The American manufacturer, legally or illegally, entered on the practice of medicine in the decade between 1910 and 1920. Without qualifications or desire, he shouldered this task through sheer necessity. Preferring to stick to his problems of production and sales promotion, he was nevertheless confronted with the acts of state legislators, who had created industrial liability laws saddling him, the employer, with much increased financial responsibility for industrial injuries, and in some states for occupational diseases.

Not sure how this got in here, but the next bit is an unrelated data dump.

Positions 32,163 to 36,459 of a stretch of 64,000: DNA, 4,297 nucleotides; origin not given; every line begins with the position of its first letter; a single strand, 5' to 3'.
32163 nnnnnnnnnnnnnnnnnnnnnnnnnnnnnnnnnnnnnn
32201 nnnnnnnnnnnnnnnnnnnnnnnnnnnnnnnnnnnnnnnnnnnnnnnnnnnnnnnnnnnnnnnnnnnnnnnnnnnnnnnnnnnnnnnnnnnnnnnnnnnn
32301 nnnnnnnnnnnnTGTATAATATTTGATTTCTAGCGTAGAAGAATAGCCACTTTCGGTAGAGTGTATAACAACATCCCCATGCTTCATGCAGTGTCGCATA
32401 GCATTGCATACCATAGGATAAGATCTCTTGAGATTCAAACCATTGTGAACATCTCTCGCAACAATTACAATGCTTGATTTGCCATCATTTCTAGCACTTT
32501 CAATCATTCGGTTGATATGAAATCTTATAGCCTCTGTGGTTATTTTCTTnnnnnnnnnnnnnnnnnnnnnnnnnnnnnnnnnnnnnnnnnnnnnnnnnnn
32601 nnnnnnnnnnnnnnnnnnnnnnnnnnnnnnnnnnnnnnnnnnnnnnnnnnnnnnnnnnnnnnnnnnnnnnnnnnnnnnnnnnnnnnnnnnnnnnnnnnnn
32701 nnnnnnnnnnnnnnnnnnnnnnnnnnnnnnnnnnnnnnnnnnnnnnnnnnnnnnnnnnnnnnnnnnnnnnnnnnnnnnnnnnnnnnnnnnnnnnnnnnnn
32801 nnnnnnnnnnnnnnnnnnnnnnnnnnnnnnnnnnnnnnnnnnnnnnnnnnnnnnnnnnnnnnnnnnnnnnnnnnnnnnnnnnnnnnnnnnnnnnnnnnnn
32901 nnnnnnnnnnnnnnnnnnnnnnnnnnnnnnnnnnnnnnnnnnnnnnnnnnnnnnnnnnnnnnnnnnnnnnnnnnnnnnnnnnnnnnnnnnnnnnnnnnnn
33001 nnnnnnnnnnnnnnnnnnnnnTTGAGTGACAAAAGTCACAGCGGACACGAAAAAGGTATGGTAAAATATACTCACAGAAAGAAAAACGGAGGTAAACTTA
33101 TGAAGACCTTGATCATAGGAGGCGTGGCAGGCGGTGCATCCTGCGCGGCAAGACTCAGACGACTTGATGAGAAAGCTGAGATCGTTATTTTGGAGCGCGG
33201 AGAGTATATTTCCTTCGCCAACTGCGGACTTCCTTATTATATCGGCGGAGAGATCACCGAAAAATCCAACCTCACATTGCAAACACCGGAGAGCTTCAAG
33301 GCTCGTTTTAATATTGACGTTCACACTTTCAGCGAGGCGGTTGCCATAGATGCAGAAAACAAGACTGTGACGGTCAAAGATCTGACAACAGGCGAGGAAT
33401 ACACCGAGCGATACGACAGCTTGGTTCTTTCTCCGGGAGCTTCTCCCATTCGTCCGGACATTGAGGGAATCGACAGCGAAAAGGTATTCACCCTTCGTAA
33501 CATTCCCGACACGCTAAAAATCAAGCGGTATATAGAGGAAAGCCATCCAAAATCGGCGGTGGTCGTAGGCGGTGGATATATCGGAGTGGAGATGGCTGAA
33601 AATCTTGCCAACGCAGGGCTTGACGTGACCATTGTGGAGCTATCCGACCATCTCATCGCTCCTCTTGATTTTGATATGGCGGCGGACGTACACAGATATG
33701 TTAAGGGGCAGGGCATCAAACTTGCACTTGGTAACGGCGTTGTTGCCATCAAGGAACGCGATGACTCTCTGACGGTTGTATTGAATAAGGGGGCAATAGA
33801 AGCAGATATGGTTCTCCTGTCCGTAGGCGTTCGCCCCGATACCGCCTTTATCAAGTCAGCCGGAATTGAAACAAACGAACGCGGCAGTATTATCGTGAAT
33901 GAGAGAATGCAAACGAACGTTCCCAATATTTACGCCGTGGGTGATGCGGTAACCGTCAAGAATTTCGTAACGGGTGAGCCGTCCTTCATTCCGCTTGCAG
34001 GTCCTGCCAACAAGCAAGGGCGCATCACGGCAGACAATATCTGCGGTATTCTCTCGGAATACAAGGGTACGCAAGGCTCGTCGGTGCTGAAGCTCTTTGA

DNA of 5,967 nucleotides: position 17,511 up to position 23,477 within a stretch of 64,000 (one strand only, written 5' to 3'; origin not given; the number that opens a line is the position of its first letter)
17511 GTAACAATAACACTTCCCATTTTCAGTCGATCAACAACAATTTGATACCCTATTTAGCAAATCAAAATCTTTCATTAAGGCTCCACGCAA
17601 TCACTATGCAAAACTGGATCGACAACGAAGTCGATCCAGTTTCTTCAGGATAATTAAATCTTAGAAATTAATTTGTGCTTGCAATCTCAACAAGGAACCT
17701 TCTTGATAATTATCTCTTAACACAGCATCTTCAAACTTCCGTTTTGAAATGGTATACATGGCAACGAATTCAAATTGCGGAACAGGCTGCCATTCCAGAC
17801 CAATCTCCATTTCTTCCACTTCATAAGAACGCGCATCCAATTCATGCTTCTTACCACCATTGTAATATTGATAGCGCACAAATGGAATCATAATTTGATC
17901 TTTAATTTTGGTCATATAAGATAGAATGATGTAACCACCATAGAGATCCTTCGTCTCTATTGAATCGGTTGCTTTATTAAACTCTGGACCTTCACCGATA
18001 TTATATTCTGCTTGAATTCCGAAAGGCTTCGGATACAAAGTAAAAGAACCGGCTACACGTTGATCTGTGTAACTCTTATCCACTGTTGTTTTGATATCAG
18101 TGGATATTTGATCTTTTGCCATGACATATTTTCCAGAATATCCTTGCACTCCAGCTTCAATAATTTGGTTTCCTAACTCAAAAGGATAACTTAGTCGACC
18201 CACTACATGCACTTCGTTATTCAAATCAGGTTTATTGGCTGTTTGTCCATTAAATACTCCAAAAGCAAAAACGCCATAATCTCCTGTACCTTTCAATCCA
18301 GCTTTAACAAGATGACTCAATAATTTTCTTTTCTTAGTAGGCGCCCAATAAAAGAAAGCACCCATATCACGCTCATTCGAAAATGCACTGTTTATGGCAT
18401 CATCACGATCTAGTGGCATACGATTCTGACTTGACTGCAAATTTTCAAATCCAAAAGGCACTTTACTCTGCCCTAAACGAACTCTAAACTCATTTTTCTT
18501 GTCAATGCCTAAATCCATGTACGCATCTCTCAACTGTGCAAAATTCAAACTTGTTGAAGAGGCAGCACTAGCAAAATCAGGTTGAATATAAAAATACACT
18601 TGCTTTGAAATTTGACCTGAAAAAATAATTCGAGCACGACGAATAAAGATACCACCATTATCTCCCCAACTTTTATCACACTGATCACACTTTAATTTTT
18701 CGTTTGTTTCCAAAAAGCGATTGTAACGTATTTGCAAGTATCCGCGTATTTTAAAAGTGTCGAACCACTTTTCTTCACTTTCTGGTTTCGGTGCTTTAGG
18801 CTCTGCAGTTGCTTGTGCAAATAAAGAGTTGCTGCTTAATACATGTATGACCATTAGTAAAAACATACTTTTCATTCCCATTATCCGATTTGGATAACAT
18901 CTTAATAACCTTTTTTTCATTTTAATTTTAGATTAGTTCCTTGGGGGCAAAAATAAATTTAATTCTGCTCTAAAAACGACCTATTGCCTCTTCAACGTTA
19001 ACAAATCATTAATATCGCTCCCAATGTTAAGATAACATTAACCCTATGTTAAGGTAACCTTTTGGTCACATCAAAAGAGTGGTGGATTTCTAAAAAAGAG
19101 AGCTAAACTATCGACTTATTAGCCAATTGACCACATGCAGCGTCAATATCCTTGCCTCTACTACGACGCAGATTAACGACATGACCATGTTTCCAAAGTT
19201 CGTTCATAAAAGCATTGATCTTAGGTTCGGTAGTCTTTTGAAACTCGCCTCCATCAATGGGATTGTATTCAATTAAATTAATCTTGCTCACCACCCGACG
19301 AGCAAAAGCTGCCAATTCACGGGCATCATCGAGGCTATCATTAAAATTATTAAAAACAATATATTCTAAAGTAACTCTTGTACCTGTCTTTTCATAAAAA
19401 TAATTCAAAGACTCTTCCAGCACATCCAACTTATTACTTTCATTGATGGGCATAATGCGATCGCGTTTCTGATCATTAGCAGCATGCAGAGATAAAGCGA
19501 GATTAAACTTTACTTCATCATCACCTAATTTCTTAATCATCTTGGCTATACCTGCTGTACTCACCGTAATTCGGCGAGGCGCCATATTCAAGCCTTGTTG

Prior to 1910 some small amount of industrial medicine was applied, and today four states still have no compulsory employer liability acts; but the decade specified saw the majority of our states enact laws of this character. These laws vary from state to state as to the extent of provision for medical and surgical relief, moneys for lost time from work, moneys for permanent disability, and so on. The general trend of all this
McCORD CP. THE ECONOMICS OF INDUSTRIAL MEDICINE. JAMA. 1932;98(15):1237–1241. doi:10.1001/jama.1932.02730410001001
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